Tag Archives: Pioneer Cemetery

Bartholomew Wood – Patriot, Pioneer, Frontiersman, Farmer, Tavern Keeper

Anytime one hears the name ‘Pioneer’ cemetery it should be visited!  And the same can be said for the Pioneer Cemetery in Hopkinsville in Christian County.  A small park where many of the original citizens of Christian County are buried, it is nicely maintained and contains lots of history in one small area.  Today I would like to concentrate on Bartholomew and Martha Wood and their family.

This pioneer graveyard was used from 1812 to 1858.  Within this enclosure are buried 185 named persons, and many more unknown, all early settlers of Christian County.  The land for this cemetery was donated in 1812 by Bartholomew Wood, the first settler in Hopkinsvile.  He also donated land and timber for the first public buildings 1797.  He died in 1827 and was buried here.

Bartholomew Wood was the town founder – in 1796, frontiersman, a farmer, a tavern keeper in the town of Hopkinsville.  The Christian County Court House was built in 1797 upon land supplied by Bartholomew and with his lumber.  The town was originally known as Elizabeth in 1799, but was later changed to Hopkinsville in 1804.  Bartholomew Wood died here November 26, 1827.

A soldier in in the South Carolina Militia during the war, Bartholomew Wood was part of Colonel Robertson’s Regiment in 1779.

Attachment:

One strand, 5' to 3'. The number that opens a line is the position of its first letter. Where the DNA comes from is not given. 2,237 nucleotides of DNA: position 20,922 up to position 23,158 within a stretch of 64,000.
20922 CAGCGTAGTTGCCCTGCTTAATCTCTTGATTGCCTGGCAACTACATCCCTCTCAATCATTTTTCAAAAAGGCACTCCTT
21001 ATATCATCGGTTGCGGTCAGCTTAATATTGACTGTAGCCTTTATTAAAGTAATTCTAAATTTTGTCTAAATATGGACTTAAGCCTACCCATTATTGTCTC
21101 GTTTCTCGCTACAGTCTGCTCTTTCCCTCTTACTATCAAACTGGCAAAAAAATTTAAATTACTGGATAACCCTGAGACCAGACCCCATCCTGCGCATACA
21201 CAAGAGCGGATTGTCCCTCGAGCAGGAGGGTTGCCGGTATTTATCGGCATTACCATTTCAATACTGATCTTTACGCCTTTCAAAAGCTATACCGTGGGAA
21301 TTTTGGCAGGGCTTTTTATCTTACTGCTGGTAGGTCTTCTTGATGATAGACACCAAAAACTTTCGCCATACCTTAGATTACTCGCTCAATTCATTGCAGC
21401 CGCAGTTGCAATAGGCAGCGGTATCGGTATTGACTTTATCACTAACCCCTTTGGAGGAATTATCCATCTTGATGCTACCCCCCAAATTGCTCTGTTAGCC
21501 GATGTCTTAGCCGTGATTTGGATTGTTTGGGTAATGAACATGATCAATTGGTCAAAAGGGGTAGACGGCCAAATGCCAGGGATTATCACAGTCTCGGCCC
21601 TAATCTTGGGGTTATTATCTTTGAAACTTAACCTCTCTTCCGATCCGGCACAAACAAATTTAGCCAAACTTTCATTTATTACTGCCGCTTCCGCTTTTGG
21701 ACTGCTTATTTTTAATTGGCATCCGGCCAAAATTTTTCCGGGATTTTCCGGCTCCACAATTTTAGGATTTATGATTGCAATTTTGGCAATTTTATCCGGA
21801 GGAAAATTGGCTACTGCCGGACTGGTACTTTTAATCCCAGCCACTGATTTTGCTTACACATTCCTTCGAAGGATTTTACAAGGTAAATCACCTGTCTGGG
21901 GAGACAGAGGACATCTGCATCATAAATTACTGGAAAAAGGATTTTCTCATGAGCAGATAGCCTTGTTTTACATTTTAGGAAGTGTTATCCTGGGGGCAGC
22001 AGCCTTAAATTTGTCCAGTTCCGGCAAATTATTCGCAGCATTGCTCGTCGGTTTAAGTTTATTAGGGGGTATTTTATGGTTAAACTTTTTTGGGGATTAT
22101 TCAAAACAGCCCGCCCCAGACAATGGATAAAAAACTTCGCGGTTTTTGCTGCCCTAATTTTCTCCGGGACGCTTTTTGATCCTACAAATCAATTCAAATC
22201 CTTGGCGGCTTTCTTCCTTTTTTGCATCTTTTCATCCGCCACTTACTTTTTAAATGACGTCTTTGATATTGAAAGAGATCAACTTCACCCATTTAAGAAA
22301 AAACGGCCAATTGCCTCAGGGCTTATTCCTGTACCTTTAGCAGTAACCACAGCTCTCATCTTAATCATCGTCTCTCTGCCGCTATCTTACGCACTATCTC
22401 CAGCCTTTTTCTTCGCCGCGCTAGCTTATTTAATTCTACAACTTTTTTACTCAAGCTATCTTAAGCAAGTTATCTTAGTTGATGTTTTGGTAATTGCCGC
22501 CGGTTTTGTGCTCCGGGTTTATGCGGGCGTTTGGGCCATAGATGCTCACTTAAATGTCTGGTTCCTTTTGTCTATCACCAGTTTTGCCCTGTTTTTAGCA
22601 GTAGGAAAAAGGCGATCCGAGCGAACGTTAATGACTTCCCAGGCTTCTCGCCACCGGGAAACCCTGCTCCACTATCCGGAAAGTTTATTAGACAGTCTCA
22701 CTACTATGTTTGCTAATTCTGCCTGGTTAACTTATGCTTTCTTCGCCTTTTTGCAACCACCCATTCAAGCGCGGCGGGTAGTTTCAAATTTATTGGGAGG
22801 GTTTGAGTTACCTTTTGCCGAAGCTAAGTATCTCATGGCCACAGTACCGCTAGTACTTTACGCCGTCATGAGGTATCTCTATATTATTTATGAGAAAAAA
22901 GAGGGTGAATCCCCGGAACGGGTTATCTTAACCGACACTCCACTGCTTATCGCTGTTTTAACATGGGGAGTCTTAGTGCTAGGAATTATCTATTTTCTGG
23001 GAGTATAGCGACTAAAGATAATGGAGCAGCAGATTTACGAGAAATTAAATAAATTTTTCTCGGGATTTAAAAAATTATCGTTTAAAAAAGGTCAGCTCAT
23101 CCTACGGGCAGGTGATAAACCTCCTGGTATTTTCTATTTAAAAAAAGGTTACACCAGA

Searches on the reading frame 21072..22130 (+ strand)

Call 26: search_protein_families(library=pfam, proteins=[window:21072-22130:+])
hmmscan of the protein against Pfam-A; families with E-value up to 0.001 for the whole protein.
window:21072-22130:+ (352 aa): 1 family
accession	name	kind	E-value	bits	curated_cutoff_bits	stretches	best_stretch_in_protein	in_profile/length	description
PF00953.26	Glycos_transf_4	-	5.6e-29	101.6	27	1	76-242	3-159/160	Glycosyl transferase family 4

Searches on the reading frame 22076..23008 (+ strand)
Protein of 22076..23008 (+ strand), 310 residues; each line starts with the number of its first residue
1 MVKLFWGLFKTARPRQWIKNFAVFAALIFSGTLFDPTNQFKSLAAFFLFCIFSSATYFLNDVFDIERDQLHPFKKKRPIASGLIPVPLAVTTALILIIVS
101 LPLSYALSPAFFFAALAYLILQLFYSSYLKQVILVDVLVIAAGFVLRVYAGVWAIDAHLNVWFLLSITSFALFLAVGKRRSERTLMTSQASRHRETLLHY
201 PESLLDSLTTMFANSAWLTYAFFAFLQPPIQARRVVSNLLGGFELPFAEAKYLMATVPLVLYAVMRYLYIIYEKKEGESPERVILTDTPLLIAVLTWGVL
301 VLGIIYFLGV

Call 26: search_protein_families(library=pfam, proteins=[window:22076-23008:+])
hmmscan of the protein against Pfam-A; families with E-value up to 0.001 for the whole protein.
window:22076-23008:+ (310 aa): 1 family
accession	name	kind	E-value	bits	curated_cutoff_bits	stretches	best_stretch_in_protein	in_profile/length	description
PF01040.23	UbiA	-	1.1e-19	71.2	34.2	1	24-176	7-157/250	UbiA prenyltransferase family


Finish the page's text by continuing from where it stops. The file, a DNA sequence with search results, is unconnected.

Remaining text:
Martha Ann was the wife of Bartholomew Wood.  She was born in Virginia June 27, 1763, married in Jonesborough, North Carolina (now Tennessee) July 20, 1780, and died at Hopkinsville, Kentucky, November 9, 1846, outliving her husband by almost twenty years.

Children of Bartholomew and Martha Ann Wood were Elizabeth Wood Douglass, Mary (Polly) Wood Gist, Sarah (Sally) Wood Cornelius, Temperance (Tempy) Wood Roberts, Patsy Wood Millholland, Bartholomew T. Wood, Carter T. Wood, Curtis Davenport Wood, William J. Wood, Letitia Charlotte Wood and Hardin J. Wood.

Happy Fourth of July – Let Us Always Remember

Francis Coomes, Private, Virginia Militia, Revolutionary War, 1726-1822.  St. Michael Catholic Cemetery, Nelson County, Kentucky

Let me introduce you to the most recent Revolutionary War soldiers we have found.  We visited St. Michael Catholic Cemetery yesterday, and photographed Francis Coomes’ gravestone.  As you can see, the original stone is almost impossible to read, only the cross at the top is visible.  Thanks to the DAR and SAR for adding plaques to the veterans’ graves!

Proctor Ballard, Kentucky, Sergeant, Clark’s Illinois Regiment, Revolutionary War, 1760-1820.  Pioneer Cemetery, Bardstown, Nelson County, Kentucky.

Proctor Ballard’s grave is another recent find.  He was a native of Virginia and served with the state militia.  He came to the Falls of the Ohio River with General George Rogers Clark in 1779.  He initially settled on Corn Island at the falls near Louisville, but moved to Bardstown in 1782.

To the memory of William Coomes, Sergeant, 8th Virginia Regiment, 1730-1820.  William Coomes, Jr., Virginia Militia, 1769-1834.  Walter A. Coomes, Virginia Militia, Battle of Blue Licks, Kentucky.  Soldiers of the American Revolution.  St. Lawrence Catholic Cemetery, Daviess County, Kentucky.